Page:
Thursday, December 4, 2008


A lot of talk about usability nowadays. Foundation even managed to pick up a sizable grant to try and improve our projects in this regard. I've been arguing that we need better editing tools for a while now, even going so far as to create some of my own tools to try and make things easier for new editors.

I'm a technically inclined person, so I personally don't find wikis too difficult to use. Of course, this is in comparison to some of the other work I've done in the past with HTML and LaTeX markup for documents. I also do a lot of coding work, so symbols and markup and parameters aren't anything new to me. But I'm one of a relatively rare breed of technically saavy people. The vast majorty of people in this world aren't as comfortable with plain-text editors and markup as I am. Hell, the vast majority of people in my family, and at my work, and from my school aren't comfortable with those things either. It's just not the kind of computing that people have been trained to expect.

Wikis are hard. They're hard for the radical conceptual reasons of openness and freedom and collaboration. But they're also hard for the technical reasons: strange and cluttered interface, and the ad hoc markup language. On top of the challenges inherent in MediaWiki, there are the challenges of writing a book, a whole book. It's a lot to deal with, and even if we write all sorts of documentation, it won't be enough. Books are big, they're structured, and they need a particular flow and cohesiveness to them that don't just happen when you click Save page.

Some people won't be able to find the documentation. Some people just wouldn't read it anyway. Nobody is going to read all of it. I haven't even read all of it, and I've personally written a good portion!

We need some form of WYSIWYG, even if it's very simple. There are too many people that just can't or just won't use Wikitext. We need automation, at least at Wikibooks. Books consist of multiple pages, collection pages, table of contents, introductions, and appendices. They have templates too, and categories. We need a button to "Create a book" given a few basic parameters that will create all these kinds of pages automatically and correctly. We need the software to take care of the technical and repetitive work, and leave the authors to do the basic book writing. We need the software to follow the rules, so the contributors don't have to read volumes of documentation just to learn them. If the software just does things the right way, the barrier to entry will be so much lower then it is now. Until we have that, the only people who will be writing books are the technically-saavy editors, a very small subset of the people who we would like to have writing books.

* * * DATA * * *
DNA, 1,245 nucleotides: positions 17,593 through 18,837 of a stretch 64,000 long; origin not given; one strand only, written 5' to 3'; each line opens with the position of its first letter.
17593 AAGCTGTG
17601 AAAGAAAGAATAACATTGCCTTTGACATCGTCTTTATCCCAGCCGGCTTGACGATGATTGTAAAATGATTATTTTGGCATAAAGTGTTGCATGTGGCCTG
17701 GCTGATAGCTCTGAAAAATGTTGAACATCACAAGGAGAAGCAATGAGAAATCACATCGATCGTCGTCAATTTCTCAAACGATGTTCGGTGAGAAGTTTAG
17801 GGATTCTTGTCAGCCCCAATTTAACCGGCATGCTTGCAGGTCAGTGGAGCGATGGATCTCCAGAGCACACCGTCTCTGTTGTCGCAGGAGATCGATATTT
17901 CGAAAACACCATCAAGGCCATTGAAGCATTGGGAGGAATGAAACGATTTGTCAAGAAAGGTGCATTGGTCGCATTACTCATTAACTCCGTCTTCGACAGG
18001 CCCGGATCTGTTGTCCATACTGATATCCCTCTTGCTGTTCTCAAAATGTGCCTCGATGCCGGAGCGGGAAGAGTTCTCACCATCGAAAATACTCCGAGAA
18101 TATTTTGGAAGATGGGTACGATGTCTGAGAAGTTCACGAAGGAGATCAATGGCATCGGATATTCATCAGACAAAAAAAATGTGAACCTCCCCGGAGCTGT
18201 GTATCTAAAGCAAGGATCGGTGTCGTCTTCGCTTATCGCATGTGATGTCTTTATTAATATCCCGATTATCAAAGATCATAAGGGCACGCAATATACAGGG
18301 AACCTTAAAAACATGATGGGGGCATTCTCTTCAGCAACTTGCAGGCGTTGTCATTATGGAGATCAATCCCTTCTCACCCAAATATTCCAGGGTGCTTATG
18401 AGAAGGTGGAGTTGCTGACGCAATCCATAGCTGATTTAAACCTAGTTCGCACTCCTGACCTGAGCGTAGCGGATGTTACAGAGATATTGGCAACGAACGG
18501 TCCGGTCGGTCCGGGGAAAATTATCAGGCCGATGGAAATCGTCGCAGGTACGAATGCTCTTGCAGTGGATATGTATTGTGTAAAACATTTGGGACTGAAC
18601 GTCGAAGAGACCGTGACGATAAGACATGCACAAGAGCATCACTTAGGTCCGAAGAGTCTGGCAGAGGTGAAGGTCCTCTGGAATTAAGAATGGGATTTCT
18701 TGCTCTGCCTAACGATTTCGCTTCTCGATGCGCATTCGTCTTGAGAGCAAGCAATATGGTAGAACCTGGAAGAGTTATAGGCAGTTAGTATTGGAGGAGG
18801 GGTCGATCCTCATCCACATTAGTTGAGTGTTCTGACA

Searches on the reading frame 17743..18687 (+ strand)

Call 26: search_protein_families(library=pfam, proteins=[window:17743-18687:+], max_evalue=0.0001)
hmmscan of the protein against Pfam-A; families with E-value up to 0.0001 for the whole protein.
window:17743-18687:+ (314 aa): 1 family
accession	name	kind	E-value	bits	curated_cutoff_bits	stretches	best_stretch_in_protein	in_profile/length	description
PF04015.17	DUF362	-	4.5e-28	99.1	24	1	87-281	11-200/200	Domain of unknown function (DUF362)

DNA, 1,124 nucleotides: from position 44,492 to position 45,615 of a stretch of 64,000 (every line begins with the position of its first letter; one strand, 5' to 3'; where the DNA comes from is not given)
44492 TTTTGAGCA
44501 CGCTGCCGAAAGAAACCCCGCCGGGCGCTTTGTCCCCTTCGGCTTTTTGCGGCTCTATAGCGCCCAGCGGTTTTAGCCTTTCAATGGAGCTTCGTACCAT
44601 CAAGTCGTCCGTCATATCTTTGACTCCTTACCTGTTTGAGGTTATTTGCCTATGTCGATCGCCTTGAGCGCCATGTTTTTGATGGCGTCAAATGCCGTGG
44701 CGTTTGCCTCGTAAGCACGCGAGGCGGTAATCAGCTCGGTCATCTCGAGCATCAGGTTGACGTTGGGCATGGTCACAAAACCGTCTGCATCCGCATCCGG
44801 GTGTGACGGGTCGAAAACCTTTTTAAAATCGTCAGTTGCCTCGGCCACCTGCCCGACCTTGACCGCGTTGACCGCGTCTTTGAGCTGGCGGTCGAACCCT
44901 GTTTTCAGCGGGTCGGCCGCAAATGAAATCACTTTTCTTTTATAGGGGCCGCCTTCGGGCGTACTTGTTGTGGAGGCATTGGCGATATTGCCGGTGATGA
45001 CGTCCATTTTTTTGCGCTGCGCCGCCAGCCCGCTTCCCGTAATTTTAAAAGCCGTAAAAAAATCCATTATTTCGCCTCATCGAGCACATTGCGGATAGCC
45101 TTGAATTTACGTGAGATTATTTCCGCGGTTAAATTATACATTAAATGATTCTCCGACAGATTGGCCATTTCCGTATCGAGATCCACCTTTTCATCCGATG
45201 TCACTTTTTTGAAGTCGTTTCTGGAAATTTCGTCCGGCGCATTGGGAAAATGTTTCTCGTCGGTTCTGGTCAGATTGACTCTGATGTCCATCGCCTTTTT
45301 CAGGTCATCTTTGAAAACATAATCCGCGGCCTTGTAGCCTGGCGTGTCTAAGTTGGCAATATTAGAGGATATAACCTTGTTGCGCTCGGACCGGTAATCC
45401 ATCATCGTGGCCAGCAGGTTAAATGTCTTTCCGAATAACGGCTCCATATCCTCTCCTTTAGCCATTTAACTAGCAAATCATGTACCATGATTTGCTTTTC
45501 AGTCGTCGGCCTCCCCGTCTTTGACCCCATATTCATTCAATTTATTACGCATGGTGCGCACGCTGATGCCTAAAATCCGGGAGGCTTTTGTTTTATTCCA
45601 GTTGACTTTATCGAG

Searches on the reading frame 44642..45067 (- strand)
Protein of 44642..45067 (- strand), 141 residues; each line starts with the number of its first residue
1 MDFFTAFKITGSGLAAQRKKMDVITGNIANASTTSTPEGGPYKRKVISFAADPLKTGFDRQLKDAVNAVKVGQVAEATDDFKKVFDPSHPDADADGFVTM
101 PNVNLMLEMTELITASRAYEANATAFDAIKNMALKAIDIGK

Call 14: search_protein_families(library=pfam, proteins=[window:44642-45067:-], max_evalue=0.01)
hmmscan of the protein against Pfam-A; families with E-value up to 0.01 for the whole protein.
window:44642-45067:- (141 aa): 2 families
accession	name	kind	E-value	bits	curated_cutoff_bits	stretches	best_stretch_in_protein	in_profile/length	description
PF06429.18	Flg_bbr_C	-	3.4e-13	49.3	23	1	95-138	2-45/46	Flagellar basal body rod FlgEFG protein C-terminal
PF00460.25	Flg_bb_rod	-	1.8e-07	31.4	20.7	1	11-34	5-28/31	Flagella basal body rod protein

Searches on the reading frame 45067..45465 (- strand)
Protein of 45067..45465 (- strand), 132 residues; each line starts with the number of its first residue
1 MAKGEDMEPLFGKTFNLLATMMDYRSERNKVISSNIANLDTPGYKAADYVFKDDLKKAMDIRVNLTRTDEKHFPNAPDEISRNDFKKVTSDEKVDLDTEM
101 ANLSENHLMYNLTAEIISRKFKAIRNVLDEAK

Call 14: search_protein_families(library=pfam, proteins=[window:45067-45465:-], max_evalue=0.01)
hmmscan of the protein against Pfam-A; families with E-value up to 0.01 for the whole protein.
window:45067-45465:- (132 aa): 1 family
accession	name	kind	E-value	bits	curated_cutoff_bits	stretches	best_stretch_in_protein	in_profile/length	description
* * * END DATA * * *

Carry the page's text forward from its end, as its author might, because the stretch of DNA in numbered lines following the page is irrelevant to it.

1. Don't forget the possibility of building alternate interfaces via the MediaWiki API. For heavily trafficked pages and sites such as Wikipedia it's not a great solution, but for Wikibooks and books which may have few authors and edits, it might work really well.

  2. I don't know if this is useful or not, but I tried to increase the ease of creating the quizes on wikinews by using the preload=foo editintro=bar url parameters +lots of templates. (to turn the edit page into something like this). While still a far cry from WYSIWYG editing, perhaps something similar would also be useful on wikibooks.

  3. pfctdayelise, I have definitely thought about doing that before. Creating a separate interface program would be a really cool possibility. One other aspect of the API is that it should help simplify Javascript-based tools so we can do some cool AJAX editing stuff.

    Bawolff, I've definitely thought about the preload= and editintro= parameters, and been testing them in a few places. It's cool in some cases, but you would need to use a template when creating book links, for instance, and many people won't do that. I've also thought about using them in conjunction with the inputbox extension. See, for instance, the Book Creator tool I put together. It uses a combination of inputbox, editintro= and preload= parameters, parserfunctions, and even some custom Javascript (if you load it) to try and provide a lot of tools and information to potential book developers. It's a start, but you see the kinds of lengths I had to go to, and the kinds of results that I'm able to get from it. I do want to take something like this and make it a global tool (instead of living in my user space), but I haven't had time to do that yet.

  4. Hmm, I guess it all depends on what kind of wikibooks you are thinking of. If you want to help people to write a book stub in 10 minutes instead of an hour, then use WYSIWYG and a "book assistant" or whatever you want to call it.

    If the goal is to have great looking, professional textbooks for use at universities, then the way to go is quite obvious to me: allow authors to use LaTeX instead of the wiki markup. TeX has been designed for textbook writing and LaTeX has been designed to help non-technical people, e.g., secretaries, to use TeX. Many academic authors use only LaTeX for scientific writing whether it's articles or textbooks. If you want to get those people on board, you have to adapt to their workflow for scientific writing. And that means LaTeX.

    And as there are open source HTML and PDF renderers for LaTeX, the technical challenges of using LaTeX in wikis appear to be quite manageable.

  5. I agree that practically all computer interfaces could have their ease-of-use improved.

    However, I must point out that sometimes switching to WYSIWYG makes wiki harder to write.

    @Martin Kraus:
    Did you know that
    Wikibooks already supports a subset of TeX and LaTeX
    Is that subset already adequate for people familiar with LaTeX, or is there something in particular that is missing?